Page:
Your browser doesn't support javascript.
loading
Mostrar: 20 | 50 | 100
Resultados 1 - 3 de 3
Filtrar
Mais filtros










Base de dados
Tipo de estudo
Intervalo de ano de publicação
1.
Indian J Endocrinol Metab ; 25(1): 14-19, 2021.
Artigo em Inglês | MEDLINE | ID: mdl-34386388

RESUMO

Objective: COVID-19 has emerged as a multi-system disease with the potential for endocrine dysfunction. We aimed to study the hormonal profile of hospitalized patients with COVID-19 at a tertiary care referral hospital at Jodhpur, India. Design: A hospital-based clinical study of endocrine profile of COVID-19 patients conducted from 15th May to 30th June 2020 after ethical approval. Measurements: Fasting blood samples for free thyroxine (T4), free tri-iodothyronine (T3), thyroid stimulating Hormone (TSH), serum prolactin; basal and 1 h post-intramuscular adrenocorticotropic hormone (ACTH) stimulated cortisol, interleukin-6 (IL-6), and high sensitivity C-reactive protein (hsCRP) were collected within 24 h of admission after written informed consent. All hormones and IL-6 were analyzed by chemiluminescent immunoassay. hsCRP was measured by immune-turbidimetric assay. Results: Of 235 patients studied, 14% had severe disease and 5.5% died. Adrenal insufficiency was present in 14%, most of whom had mild disease. A robust adrenal response was observed in those with severe disease. Basal and post-ACTH serum cortisol were significantly increased in severe disease or those who died compared to those who were mild or asymptomatic. Basal and post-ACTH serum cortisol showed a significant positive correlation with hsCRP but not with IL-6. Low T3 and low T4 syndrome were documented in 25% and 5%, respectively. Serum TSH and FT3 levels declined significantly from asymptomatic to severe category. Hyperprolactinemia was found in 21 patients. hsCRP showed a rising trend with disease severity while IL-6 did not. Conclusions: Endocrine dysfunction in the form of adrenal insufficiency, low T3, and low TSH syndrome and hyperprolactinemia were common COVID-19 hospitalized patients.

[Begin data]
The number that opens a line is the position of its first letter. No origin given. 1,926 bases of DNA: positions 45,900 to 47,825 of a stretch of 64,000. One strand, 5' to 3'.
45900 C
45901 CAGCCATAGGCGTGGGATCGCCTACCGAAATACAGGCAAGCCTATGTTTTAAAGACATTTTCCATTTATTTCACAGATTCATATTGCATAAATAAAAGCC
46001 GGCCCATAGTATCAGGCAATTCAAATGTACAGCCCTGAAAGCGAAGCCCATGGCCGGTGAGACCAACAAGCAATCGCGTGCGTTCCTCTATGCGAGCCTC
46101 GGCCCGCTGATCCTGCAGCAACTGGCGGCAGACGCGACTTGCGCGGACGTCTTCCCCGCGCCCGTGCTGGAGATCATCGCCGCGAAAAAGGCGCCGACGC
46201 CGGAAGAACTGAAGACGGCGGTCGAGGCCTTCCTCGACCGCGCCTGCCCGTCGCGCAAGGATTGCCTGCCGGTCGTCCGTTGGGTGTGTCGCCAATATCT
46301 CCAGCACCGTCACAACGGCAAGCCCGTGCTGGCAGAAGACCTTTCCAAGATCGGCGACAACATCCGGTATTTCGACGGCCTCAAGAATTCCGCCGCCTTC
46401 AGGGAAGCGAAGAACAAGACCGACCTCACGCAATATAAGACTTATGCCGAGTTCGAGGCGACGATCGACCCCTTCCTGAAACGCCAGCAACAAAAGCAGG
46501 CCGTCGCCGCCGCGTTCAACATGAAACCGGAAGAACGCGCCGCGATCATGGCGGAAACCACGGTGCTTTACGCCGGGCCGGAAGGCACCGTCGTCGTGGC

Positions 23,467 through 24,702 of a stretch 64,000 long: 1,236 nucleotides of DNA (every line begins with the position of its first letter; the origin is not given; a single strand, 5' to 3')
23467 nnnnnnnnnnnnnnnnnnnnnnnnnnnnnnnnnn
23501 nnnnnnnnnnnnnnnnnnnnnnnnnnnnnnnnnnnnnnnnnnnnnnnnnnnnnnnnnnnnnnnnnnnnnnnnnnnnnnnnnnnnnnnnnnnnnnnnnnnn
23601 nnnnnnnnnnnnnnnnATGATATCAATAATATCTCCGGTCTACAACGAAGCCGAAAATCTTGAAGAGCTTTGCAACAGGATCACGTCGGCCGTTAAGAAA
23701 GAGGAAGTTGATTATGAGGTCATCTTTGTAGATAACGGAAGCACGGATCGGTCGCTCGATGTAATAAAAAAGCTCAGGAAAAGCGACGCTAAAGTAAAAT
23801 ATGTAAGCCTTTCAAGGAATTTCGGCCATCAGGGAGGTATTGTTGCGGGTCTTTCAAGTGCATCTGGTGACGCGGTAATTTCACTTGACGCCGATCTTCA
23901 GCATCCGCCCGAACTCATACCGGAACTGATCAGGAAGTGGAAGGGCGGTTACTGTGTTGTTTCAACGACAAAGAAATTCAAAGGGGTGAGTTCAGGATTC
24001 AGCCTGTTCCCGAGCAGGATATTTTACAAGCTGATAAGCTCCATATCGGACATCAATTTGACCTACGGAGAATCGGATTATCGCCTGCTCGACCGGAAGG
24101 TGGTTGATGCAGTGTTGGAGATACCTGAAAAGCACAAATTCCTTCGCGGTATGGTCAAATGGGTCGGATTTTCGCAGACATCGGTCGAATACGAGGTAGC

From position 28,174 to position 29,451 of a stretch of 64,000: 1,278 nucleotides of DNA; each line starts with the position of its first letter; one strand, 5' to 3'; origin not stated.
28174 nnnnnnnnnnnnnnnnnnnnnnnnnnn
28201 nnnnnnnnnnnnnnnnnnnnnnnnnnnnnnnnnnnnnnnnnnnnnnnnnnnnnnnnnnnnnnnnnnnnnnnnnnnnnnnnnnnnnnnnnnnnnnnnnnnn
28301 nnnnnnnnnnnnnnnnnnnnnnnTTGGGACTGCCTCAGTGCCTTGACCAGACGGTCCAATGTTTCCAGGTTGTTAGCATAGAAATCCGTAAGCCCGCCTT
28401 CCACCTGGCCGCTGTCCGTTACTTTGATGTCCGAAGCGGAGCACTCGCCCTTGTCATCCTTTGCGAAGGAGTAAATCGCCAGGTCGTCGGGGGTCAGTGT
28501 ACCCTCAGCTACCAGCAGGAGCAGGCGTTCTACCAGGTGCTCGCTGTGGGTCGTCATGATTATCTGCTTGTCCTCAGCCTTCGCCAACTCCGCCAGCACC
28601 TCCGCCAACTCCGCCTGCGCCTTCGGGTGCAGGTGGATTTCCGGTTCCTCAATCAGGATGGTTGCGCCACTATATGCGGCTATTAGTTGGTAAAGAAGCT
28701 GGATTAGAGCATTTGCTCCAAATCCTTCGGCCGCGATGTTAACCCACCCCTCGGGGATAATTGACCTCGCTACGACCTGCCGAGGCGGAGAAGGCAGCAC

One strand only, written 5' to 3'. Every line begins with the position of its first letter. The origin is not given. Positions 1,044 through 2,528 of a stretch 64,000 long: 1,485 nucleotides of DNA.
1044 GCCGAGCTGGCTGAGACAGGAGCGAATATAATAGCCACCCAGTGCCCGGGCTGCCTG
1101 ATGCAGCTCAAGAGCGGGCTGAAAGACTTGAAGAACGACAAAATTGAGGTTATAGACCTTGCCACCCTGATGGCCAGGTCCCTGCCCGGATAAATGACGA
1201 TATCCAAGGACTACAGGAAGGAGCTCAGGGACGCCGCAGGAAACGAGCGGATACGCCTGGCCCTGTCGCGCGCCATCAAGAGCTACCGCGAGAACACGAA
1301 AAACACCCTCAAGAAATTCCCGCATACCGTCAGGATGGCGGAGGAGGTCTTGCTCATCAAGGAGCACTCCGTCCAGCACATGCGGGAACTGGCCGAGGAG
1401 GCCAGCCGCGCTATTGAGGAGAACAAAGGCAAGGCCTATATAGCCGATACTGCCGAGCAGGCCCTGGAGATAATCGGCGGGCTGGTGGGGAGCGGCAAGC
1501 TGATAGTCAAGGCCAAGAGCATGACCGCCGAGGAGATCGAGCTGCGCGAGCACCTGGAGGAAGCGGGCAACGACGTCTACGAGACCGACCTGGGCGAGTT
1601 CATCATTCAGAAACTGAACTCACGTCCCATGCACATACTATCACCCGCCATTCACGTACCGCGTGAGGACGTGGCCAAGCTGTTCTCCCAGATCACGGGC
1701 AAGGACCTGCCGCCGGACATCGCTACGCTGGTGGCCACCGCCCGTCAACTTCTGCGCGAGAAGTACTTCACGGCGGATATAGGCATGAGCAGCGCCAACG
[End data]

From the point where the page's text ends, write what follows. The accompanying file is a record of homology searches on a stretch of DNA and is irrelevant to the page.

2.
J Family Med Prim Care ; 9(5): 2573-2576, 2020 May.
Artigo em Inglês | MEDLINE | ID: mdl-32754550

RESUMO

An iatrogenic injection abscess is usually easy to treat if caused by aerobic bacteria but some rapidly growing mycobacteria (RGM), namely, Mycobacterium fortuitum, M. chelonae, and M. abscessus are associated with postinjection abscess and may cause delayed wound healing. RGM can cause mild localized cellulitis or abscess to osteomyelitis following penetration injuries or unsafe injection practices. A 7-year-old girl was presented to pediatric surgery OPD with abscess formation over the right buttock. Incision and drainage from abscess were performed in OPD and pus sample was sent for aerobic bacterial culture and sensitivity. On gram stain plenty of pus cells with no microorganism were seen and growth on blood agar after 48 h of aerobic incubation at 37°C showed small off-white pinpoint, smooth butyrous waxy colonies. Smear prepared from blood agar showed uniformly stained short, slender, faintly stained gram-positive bacilli, for which acid-fast staining (1% and 20% H2SO4) was performed that showed acid-fast bacilli. The isolate was further identified by the molecular method and was confirmed to be Mycobacterium fortuitum by genotype Mycobacterium CM VER 1.0 (HAIN LIFESCIENCE, BioMerieux India Pvt. Ltd.).

3.
J Family Med Prim Care ; 9(3): 1407-1412, 2020 Mar.
Artigo em Inglês | MEDLINE | ID: mdl-32509624

RESUMO

Respiratory tract infections are the most common diseases that are associated with social burden for the patient. Western Rajasthan has cases of Cystic fibrosis due to migrant population. The dry and dusty environment has led to prevalence of silicosis and COPD. As per IDSA (2018) guidelines, patients attending Out-Patient Department do not need microbiological investigations for lower respiratory tract infections (LRTI) except for influenza and tuberculosis. Aims: This study was conducted to identify the bacterial aetiology of LRTI among patients who attended AIIMS, Jodhpur, and to ascertain the current scenario of bacterial susceptibility in respiratory tract infections in order to optimize empiric therapy in Hospitals ad community. Methods and Material: In total, 1,775 lower respiratory tract samples were received in Bacteriology Section of Microbiology Department (January 2017 to December 2018). Bartlett's criteria were stringently used to assess quality of specimen. Semiquantitative cultures were done for tracheal aspirate and bronchoalveolar lavage samples. Following culture, the isolated organisms were identified and antimicrobial sensitivity was performed according to CLSI. Results: Total 769 bacterial pathogens were isolated from 1,775 samples collected from cases of VAP, HAP, CAP, COPD, and cystic fibrosis. Pseudomonas species was the commonest isolate (31%), followed by Klebsiella pneumonia (21.3%), Acinetobacter species (17.5%), Escherichia coli (15.4%), and Staphylococcus aureus (5%). Others include Group A ß-hemolytic Streptococcus, Burkholderia cepacia complex, Stenotrophomonas maltophilia, and Nocardia. Gram-negative organisms showed increased resistance to routinely used antibiotics. Gram-positive organisms showed 100% susceptibility to vancomycin, linezolid, and clindamycin. Conclusions: Cotrimoxazole, ßL-ßLIs, aminoglycosides, and all second-line antibiotics tested were effective for treatment of RTIs.

SELEÇÃO DE REFERÊNCIAS
DETALHE DA PESQUISA
...